Contango Situation is a market situation in which the spot price of a commodity is lower than its future price. Negative contango may lead to backwardation, and a positive contango will indicate bullish tendencies in the commodity or financial asset. Contango may also mean that futures of any commodity are currently trading at a premium over the spot price.
Many investors use contango in their investment analysis to decide whether they should go for buying a commodity at spot value or opt for a future contract and, therefore, get future delivery of the same. Read on to know every detail about the contango situation
Contango and backwardation run along and are closely related. The concept of Backwardation is the complete opposite of contango. It means a situation in which the spot price of a commodity is higher than its future value.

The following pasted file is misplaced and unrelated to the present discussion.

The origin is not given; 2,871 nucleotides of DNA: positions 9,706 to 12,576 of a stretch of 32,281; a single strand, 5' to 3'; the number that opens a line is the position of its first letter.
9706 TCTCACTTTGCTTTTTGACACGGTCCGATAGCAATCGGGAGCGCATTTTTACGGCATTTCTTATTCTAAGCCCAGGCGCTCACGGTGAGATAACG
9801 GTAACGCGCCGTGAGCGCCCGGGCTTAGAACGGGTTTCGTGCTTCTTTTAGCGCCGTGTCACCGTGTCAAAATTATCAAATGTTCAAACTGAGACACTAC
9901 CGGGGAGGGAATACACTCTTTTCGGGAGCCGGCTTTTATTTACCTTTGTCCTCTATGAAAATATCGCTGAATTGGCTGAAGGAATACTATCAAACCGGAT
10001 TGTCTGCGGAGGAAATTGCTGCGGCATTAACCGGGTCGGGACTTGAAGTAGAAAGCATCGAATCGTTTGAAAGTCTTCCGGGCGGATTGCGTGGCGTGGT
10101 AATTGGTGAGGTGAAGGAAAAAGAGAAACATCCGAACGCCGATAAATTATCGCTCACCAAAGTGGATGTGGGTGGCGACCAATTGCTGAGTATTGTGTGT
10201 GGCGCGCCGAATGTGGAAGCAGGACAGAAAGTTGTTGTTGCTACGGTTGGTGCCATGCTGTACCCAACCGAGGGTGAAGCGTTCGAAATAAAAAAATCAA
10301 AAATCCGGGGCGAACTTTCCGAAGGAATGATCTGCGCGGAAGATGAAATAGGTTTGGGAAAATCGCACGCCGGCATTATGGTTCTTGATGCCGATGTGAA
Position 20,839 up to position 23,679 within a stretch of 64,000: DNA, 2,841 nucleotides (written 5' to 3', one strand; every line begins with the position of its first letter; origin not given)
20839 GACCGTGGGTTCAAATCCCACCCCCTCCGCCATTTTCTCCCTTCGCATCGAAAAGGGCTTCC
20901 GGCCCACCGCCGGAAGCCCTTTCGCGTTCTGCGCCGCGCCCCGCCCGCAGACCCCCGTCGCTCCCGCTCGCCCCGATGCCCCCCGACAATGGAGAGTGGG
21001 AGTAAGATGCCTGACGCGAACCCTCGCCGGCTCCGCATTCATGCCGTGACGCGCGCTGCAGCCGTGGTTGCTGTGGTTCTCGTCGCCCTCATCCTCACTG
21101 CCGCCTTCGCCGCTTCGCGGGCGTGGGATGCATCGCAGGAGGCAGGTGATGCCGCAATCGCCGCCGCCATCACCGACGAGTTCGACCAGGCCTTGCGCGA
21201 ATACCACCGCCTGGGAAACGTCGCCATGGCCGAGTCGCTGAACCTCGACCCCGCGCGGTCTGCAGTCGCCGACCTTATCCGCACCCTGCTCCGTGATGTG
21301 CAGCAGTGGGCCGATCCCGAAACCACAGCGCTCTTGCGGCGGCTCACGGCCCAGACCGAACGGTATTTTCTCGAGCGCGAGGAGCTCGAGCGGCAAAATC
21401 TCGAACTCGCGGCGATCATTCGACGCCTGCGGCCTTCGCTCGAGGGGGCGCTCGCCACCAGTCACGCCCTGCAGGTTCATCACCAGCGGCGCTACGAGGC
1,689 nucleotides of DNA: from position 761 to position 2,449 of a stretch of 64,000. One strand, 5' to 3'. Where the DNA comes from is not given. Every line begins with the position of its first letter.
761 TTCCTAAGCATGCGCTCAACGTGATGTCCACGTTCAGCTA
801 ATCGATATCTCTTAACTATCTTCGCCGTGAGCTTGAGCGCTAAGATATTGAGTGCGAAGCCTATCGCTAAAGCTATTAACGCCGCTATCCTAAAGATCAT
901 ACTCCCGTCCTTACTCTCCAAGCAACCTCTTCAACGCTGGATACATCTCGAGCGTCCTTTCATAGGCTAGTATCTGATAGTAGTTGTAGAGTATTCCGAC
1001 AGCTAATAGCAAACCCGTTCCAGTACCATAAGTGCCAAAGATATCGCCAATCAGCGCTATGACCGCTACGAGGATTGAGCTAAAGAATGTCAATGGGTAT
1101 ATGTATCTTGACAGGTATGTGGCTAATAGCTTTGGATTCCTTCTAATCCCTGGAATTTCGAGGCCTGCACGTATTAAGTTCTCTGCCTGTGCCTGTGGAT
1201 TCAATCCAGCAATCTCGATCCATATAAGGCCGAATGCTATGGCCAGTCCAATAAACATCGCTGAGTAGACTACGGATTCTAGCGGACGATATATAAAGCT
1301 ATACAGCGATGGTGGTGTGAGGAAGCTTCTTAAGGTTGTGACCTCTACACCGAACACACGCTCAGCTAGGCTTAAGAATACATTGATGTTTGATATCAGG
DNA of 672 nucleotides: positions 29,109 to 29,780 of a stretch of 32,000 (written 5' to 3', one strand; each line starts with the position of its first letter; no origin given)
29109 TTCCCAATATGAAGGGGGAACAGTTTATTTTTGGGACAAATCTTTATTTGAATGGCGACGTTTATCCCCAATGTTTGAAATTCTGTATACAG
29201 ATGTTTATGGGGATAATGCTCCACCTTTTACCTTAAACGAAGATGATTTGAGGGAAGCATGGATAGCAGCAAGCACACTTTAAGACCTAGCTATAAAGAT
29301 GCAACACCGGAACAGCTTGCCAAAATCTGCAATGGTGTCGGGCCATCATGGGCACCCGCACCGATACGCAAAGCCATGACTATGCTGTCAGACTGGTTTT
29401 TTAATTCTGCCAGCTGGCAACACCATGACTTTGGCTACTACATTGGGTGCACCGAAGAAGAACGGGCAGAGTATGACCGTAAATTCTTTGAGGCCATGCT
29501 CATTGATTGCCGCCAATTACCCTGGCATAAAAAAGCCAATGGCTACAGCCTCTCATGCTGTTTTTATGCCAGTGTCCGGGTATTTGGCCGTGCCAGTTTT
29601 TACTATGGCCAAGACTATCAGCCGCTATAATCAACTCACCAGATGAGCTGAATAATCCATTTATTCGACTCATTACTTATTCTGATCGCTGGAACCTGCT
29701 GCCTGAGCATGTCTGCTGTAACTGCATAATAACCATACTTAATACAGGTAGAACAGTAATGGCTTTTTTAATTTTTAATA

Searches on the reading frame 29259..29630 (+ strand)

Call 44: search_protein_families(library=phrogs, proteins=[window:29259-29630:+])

For example, let’s say a stock is trading at BSE at Rs.1200. However, a future contract of the said stock is trading at Rs.1175, meaning that you will have to pay this amount when the delivery of a commodity happens to you in the future. As the expiry of contracts comes nearer, future prices will start moving towards the spot prices. In this situation, we can say that markets are in backwardation.
Forward markets of a commodity were introduced with a purpose – the traders operating in these markets could sell their products at a future date while locking in current spot prices. However, not all traders would want to receive physical delivery of commodities.